It was supposed to be a dinner with both Lee Bros., to mark their newest book, The Lee Bros. Charleston Kitchen, benefiting The Southern Foodways Alliance. But Matt’s flight out of New York was canceled, so he wound up heading back to Charleston to pick loquats instead. Instead we just had Ted, who joked “It’s great to go somewhere by myself after 42 years of having him on my heels!” Here’s our look at last night’s dinner, which featured Big Jones’ renditions of recipes from the new book, with Ted’s explanations and, afterwards, a showing of a film (about Van Winkel bourbon) from The Southern Foodways Alliance’s Joe York.
Henry’s Cheese Spread on benne wafers.
For Paul Fehribach, chef of Big Jones, there was nothing unusual about cooking dinner out of a Lee Bros. cookbook. “When we first opened, we used a lot of recipes out of their first book [The Lee Bros. Southern Cookbook]. Charleston cooking was just unchanging and immutable for two hundred years. Their recipes take that and just work in the modern era.” He had particular praise for one of the first appetizers, a cheese spread that looks like the traditional pimiento spread but adds flavors— notably beer and Worcestershire sauce— that make it seem like Charleston by way of Wisconsin. (Nobody who tried it was complaining.)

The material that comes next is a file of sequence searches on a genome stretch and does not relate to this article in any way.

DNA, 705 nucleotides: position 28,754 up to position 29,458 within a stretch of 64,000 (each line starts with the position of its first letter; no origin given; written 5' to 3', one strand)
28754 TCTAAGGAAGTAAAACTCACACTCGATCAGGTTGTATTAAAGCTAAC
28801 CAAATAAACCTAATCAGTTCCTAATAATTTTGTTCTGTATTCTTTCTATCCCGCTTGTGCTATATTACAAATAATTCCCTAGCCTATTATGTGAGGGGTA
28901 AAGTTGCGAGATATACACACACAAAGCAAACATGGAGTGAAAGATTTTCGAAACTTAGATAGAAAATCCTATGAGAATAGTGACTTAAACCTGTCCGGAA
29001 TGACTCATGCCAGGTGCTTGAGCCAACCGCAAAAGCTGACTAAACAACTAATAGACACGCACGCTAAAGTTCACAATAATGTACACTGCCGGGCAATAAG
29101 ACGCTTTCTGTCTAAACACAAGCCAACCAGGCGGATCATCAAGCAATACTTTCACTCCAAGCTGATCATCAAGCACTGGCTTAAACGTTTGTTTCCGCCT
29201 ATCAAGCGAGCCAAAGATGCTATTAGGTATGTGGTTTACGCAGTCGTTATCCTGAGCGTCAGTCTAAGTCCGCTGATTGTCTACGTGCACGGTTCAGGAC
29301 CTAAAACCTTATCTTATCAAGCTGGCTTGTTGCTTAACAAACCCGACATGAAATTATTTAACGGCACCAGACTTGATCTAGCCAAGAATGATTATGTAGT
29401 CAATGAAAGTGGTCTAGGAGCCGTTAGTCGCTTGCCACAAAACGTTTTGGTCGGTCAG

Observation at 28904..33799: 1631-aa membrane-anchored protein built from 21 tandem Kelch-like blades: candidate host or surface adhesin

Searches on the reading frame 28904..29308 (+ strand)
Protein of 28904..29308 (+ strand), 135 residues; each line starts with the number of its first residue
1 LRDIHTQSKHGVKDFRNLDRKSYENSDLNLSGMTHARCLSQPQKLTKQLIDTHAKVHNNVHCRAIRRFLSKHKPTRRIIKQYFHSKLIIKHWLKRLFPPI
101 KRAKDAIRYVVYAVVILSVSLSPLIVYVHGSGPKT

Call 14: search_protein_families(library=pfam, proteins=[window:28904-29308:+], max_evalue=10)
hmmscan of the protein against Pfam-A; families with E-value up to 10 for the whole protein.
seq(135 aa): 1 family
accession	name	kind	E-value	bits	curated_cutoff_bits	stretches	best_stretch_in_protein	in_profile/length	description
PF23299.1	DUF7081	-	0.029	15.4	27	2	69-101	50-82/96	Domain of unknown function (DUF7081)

Chef Paul Fehribach introduces Ted Lee.
For Ted Lee, this is the best of times and… the slightly vexing of times for Charleston food nationally. He’s excited by what he calls “the post-Husk era” of restaurants, but made fun of national pieces working in three mentions of Dixie in the first paragraph and other Southern food writing cliches. (Coming from the city of Big Shoulders and steakhouses, we sympathized.) More to the point, he says that Charleston is a melting pot city which has always had international influences from trade, and cited the example of an Italian restaurant that’s doing excellent food, as well as the Vietnamese food in the area— “But nobody comes to Charleston to write about Italian food.” Ultimately, he regards the restaurant scene as a relatively new chapter in Charleston’s food history— “Nobody ate out until the 1980s”— and that the heart of it, as in his latest book, is home cooking.
Which is why he regards the Southern Foodways Alliance’s work as so important, preserving foodways from all walks of life. And it was important for him and his brother: “We were selling peanuts and our graduate degrees were falling further and further behind the refrigerator. And our parents, who are academics, were both saying, ‘It’s not too late’ [to use your degrees]. And then we got a call from John T. Edge saying, we think you’d be the best people to give a talk on the cultural history of the boiled peanut. And it’s coming from an organization affiliated with a university. And suddenly it was okay.”
Paul Fehribach with kumquat-infused grin, which was used in…
Kumquat champagne sparklers.
Shad roe spread on buttered toast.
Peanut and oyster stew.
Pickled shrimp with fennel and dill.
Ted Lee talks with Fehribach and West Town Tavern chef-owner Susan Goss.
Smothered pork chops.
Grapefruit chess pie, which was served with syllabub, an insanely good fruit juice-whipped cream topping.